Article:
What follows is a list of some of my reading for this series, a list which may be of interest to those who are writing about, or have ties to, Newfoundland. Please note: the “Come Home Year” books on the list were printed for specific events and I purchased them in Newfoundland. The red asterisk beside their titles indicates that I could not find a link to them. (If you find one, let me know. Happy to update!)

 

  1. An Armful of Memories* – Bond’s Path-Southeast Come Home Year 2006. Newfoundland: Transcontinental, 2006

  2. Andrieux, J. P. RumRunners. St. John’s, NL: Flanker Press Ltd., 2009.

  3. Cashin, Peter My Fight for Newfoundland. St. John’s, NL: Flanker Press Ltd., 2012.

  4. Collins, Gary. The Gale of 1929. St. John’s, NL: Flanker Press Ltd., 2013.

  5. Collins, Gerard. Finton Moon. St. John’s NL: Killick Press, 2011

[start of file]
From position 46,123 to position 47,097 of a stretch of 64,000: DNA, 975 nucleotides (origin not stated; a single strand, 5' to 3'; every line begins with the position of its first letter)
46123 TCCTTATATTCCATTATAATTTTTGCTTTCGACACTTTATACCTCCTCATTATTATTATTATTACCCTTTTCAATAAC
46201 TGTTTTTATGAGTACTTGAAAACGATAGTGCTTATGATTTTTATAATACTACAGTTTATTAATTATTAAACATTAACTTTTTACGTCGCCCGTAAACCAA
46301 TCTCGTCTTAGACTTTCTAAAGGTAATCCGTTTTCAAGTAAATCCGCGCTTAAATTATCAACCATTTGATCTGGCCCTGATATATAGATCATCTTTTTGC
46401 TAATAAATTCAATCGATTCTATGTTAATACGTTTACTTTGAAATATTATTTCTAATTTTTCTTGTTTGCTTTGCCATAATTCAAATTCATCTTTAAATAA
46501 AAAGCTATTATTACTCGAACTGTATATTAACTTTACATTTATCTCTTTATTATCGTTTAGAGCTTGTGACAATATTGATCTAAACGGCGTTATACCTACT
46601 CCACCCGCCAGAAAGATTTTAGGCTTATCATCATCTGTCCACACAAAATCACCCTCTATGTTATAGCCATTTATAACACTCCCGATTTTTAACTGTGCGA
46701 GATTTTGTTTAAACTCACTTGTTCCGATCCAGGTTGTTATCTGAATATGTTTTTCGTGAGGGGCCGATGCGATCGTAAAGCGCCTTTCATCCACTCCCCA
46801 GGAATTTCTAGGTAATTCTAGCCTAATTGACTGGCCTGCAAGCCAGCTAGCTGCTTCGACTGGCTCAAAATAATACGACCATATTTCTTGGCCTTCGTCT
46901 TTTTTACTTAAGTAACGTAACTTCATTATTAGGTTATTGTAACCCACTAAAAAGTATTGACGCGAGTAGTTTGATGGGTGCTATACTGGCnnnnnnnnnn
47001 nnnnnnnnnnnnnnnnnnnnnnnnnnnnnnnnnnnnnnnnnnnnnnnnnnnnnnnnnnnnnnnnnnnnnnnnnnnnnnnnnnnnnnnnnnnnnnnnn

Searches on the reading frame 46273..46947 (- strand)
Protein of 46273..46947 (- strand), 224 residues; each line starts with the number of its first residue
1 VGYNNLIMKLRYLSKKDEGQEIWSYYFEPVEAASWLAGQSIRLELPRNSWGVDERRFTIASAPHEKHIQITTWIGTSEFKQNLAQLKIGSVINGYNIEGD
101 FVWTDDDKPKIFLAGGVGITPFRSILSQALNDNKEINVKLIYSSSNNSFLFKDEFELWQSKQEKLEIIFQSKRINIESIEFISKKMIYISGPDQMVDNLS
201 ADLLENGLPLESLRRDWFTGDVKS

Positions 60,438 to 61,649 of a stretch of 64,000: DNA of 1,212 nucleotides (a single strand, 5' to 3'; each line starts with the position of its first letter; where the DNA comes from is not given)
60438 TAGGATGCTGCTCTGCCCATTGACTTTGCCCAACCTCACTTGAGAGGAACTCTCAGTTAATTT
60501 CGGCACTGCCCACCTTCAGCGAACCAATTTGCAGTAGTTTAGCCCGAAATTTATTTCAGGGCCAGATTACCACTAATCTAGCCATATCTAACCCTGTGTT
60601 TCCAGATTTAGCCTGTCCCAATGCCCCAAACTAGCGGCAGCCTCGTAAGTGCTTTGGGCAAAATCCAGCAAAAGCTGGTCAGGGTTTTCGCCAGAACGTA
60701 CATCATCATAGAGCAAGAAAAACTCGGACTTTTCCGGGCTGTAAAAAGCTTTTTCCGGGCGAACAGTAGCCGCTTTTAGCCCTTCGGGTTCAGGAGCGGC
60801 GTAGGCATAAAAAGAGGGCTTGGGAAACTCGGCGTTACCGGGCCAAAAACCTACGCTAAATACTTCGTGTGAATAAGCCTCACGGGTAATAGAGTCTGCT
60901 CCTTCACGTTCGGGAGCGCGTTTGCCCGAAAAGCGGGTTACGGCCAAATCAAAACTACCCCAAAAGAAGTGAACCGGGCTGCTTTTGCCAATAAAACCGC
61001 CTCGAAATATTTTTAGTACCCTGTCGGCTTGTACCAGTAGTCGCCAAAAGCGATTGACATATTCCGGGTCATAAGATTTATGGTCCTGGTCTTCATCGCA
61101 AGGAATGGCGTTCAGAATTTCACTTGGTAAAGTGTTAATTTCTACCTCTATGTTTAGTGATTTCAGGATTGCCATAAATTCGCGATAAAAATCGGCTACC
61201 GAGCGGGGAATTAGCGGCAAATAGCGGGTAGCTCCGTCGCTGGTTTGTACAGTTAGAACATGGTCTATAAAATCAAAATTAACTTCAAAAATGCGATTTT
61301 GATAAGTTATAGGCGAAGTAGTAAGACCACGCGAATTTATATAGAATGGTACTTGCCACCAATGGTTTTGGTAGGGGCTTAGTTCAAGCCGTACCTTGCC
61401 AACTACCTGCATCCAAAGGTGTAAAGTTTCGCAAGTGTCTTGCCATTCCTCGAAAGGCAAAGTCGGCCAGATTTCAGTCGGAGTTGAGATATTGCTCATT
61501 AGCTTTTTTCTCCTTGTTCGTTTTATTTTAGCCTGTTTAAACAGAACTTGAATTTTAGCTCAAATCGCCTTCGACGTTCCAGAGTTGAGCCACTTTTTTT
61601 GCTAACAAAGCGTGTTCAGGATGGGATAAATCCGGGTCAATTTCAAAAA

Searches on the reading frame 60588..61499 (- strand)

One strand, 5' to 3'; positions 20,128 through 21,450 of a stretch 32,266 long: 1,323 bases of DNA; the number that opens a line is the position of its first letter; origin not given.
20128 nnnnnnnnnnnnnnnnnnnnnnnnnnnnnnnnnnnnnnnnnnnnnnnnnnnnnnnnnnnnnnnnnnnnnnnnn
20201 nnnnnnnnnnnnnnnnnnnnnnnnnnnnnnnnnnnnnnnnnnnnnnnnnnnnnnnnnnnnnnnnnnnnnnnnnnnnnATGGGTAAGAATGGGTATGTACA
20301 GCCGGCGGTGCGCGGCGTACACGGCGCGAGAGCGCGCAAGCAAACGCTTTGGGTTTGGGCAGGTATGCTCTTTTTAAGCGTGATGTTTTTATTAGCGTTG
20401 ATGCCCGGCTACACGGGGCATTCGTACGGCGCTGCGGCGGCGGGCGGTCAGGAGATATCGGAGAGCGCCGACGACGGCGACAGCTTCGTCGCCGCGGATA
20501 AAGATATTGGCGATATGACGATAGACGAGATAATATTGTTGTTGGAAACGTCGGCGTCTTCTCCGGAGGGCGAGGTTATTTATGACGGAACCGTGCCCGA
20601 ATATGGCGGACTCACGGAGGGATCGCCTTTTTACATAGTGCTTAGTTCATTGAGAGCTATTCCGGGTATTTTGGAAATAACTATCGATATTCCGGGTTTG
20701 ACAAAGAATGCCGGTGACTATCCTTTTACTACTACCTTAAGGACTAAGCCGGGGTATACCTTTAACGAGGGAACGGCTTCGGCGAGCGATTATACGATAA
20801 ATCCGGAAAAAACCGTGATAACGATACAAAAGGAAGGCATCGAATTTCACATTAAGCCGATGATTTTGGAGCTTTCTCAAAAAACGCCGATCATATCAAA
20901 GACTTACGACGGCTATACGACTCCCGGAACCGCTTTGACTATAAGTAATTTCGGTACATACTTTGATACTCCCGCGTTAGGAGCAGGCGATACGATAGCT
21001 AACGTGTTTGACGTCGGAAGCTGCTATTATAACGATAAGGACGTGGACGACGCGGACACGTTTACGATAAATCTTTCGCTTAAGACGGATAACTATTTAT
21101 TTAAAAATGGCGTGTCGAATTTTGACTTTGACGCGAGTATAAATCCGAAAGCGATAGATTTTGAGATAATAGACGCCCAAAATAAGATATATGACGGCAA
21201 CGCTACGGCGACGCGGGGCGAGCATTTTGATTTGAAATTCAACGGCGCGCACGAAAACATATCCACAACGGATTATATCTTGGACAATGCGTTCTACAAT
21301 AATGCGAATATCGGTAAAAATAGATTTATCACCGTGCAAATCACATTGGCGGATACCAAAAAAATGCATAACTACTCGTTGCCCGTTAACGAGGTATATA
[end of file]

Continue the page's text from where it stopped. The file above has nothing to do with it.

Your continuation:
6. Decks Awash, The Placentia Area. Volume 17, No. 3, May-June, 1988.

  7. Duke, Darrell.  Thursday’s Storm: The August Gale. St. John’s, NL: Flanker Press Ltd., 2013.

  8. Fitzgerald, Jack. Newfoundland Disasters. St. John’s, NL: Creative Publishers, 2005.

  9. Fitzgerald, Jack. Strange but True Newfoundland Stories: St. John’s, NL: Creative Publishers, 1989.

  10. Freshwater Come Home Year Book Committee: Freshwater*. Robinson-Blackmore, 2002

  11. Hanrahan, Maura. Tsunami The Newfoundland Tidal Wave Disaster. St. John’s, NL: Flanker Press Ltd., 2006.

  12. Houlihan, Eileen. UPROOTED! The Argentia Story. St, John’s, NL: Creative Publishers, 1992.

  13. Johnston, Wayne. The Colony of Unrequited Dreams. Toronto: Vintage Canada, 1999.

  14. Lannon, Alice and McCarthy, Mike. Fables, Fairies & Folklore of  Newfoundland. St. John’s, NL: Jesperson Press Ltd., 1991.

  15. Neary, Peter.  Newfoundland in the North Atlantic World 1929-1949 Kingston and Montreal: McGill-Queen’s University Press, 1988.

  16. Neary, Peter, Ed. WHITE TIE AND DECORATIONS Sir John and Lady Hope Simpson in Newfoundland, 1934-1936.Toronto: University of Toronto Press,1996.

  17. Olive Power, Ed. Bridging Places & People from Big Barasway to Ship Harbour*. Placentia: Placentia Intertown Come Home Year, 2012. shutterstock_118816366